Baby P

Peter or ' Baby P' as the case became known as suffered horrendous injuries for a prolonged period of time at the hands of his mother and mothers boyfriend unfortunately eventually leading to his death.
Although being seen at regular intervals by social workers and health professionals there were many people and organisations that let him down. There was an obvious high level of concern for the childs welfare but the actions seemed to lack urgency and thoroughness. Social workers and police failed to sufficiently challenge the parent about his injuries, that the paediatrician had stated appeared non accidental.
It would appear that as 'Baby P' was placed with a friend of the family by social workers and the police the mother was given the wrong message and thought the authorities were not 'too concerned' about the injuries to Peter and wanted if possible to keep the child with his family. Agencies were far too willing to believe the mother about the life she led with her children and the people she had living in the house. The mother was hoping to get away without admitting to hurting her child herself or disclosing the identity of the person that had caused the injuries. Peter' mother continued to deny that her boyfriend lived with her or was ever left alone with any of her children. Unfortunately background checks were not carried out on the boyfriend as there was a failure to establish his identity.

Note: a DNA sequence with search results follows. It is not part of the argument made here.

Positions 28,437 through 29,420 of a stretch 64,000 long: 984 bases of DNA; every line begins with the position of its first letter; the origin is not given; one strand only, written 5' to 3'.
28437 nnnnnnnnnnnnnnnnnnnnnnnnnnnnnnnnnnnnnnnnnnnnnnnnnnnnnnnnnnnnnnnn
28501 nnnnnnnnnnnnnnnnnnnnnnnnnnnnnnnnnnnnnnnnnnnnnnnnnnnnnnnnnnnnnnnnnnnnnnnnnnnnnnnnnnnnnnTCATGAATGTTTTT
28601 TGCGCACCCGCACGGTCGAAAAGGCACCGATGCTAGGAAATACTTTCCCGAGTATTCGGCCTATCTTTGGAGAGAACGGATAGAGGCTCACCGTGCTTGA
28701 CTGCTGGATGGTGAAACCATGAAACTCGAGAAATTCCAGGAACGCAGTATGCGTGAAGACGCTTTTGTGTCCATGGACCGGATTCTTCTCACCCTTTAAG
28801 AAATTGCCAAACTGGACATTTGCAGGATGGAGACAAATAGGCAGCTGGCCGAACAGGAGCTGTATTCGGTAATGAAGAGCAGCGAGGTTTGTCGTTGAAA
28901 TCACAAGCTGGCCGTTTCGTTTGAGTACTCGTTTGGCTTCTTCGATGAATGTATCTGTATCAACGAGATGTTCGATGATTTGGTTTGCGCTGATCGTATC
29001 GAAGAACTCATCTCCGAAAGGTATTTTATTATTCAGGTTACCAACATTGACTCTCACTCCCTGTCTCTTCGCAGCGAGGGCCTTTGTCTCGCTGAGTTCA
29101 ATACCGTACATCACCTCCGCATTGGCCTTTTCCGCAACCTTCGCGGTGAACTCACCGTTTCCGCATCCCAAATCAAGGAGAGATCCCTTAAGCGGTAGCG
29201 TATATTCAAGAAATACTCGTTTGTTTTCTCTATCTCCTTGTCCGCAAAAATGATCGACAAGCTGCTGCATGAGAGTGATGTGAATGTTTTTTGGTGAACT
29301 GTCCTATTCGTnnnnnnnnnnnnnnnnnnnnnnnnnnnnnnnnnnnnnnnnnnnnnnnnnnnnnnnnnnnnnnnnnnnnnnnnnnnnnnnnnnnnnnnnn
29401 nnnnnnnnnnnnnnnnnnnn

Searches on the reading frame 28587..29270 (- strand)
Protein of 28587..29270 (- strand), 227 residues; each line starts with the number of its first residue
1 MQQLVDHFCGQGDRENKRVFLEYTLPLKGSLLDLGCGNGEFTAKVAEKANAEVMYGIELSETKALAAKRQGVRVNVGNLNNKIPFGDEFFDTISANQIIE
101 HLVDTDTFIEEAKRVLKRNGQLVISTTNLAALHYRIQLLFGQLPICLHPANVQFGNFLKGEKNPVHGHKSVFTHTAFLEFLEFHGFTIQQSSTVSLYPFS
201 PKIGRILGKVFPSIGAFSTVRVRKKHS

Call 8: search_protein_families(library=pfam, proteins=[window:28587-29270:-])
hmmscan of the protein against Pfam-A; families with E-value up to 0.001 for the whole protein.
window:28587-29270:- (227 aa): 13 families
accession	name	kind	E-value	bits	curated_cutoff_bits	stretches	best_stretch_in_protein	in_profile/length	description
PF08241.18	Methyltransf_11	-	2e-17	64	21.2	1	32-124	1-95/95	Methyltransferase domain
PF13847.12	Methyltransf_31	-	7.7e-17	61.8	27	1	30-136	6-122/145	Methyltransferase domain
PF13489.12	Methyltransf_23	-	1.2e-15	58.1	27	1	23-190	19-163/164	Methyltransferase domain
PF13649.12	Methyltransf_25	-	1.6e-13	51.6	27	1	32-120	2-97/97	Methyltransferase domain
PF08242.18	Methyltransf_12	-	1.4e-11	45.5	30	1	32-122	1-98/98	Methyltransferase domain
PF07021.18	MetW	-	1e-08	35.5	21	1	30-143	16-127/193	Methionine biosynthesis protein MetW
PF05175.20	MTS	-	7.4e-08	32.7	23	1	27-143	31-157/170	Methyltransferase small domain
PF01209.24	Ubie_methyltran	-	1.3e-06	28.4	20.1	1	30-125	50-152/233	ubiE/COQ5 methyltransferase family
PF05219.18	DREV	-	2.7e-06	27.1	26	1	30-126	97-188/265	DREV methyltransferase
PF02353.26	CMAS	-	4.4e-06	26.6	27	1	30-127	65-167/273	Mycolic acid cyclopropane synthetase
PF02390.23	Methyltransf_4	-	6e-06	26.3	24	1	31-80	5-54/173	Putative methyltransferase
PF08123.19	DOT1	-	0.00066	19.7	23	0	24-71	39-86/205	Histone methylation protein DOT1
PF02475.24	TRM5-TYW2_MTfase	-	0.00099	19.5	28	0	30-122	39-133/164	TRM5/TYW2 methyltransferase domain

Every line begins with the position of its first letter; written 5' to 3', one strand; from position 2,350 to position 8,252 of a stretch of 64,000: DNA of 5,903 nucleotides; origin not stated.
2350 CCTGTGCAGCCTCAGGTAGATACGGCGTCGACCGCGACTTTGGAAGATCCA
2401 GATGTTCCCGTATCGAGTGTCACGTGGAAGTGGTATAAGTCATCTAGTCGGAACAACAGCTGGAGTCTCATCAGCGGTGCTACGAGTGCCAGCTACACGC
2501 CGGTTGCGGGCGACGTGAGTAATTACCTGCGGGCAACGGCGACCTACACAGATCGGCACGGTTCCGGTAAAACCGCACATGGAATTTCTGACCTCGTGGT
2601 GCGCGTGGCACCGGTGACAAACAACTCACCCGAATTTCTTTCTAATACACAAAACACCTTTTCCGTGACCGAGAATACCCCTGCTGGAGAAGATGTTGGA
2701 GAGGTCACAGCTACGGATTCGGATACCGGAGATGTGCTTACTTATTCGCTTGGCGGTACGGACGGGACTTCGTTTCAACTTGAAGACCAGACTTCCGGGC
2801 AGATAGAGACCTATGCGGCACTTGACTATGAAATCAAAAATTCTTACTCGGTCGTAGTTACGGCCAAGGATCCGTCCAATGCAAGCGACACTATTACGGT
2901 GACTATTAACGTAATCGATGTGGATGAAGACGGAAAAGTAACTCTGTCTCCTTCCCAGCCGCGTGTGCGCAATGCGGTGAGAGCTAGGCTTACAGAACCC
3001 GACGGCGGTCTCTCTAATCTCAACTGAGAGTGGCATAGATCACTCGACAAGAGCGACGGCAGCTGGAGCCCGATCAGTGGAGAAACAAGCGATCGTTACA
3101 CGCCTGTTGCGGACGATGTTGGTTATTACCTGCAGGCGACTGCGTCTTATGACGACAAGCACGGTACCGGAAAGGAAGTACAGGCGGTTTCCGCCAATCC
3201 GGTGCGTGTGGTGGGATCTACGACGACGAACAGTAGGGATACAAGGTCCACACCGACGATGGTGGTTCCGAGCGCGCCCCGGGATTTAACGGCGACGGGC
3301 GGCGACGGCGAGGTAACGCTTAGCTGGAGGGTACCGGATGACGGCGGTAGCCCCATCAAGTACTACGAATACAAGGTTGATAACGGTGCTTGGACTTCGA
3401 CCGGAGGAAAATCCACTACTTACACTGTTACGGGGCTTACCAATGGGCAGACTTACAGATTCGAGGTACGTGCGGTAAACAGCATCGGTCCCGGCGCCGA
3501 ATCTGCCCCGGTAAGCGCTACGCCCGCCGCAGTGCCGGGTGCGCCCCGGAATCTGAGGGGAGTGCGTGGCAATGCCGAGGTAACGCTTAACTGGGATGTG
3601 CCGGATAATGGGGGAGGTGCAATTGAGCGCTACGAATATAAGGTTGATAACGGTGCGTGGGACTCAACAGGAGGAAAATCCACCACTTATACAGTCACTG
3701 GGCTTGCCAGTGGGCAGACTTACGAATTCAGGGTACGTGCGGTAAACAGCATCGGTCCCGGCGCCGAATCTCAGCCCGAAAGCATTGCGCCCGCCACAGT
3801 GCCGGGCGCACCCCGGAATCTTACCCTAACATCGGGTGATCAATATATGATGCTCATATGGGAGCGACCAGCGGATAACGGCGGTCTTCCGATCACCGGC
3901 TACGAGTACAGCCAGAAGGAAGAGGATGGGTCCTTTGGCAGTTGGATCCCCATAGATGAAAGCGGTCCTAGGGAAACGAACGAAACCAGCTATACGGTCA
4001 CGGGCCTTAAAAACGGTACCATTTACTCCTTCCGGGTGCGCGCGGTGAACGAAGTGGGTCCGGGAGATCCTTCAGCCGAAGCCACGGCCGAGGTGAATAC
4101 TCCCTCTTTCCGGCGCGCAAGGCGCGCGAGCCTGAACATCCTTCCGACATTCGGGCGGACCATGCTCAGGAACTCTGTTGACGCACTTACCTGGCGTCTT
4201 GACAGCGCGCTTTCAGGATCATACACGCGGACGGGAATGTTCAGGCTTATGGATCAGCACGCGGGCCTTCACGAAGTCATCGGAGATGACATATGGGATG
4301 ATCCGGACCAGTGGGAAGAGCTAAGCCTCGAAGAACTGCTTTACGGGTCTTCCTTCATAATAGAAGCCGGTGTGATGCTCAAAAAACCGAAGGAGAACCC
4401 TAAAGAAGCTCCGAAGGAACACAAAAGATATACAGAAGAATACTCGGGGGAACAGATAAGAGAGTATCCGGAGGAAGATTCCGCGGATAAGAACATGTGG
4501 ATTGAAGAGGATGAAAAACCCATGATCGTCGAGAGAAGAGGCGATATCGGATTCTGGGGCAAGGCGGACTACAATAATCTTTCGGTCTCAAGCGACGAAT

On a visit to a GP, who thought Peter was in a' sorry state'   failed to take any action and alert others to his concern. He assumed others would have similar concerns and would be in a better position to take action as the GP knew that Peter had an appointment at the Child Development Centre in a few days. Professionals should trust their feelings when they believe children to be suffering and not leave it to someone else. It is far simpler to lift the telephone than to live with the regret of not having done so.  
On one occasion after...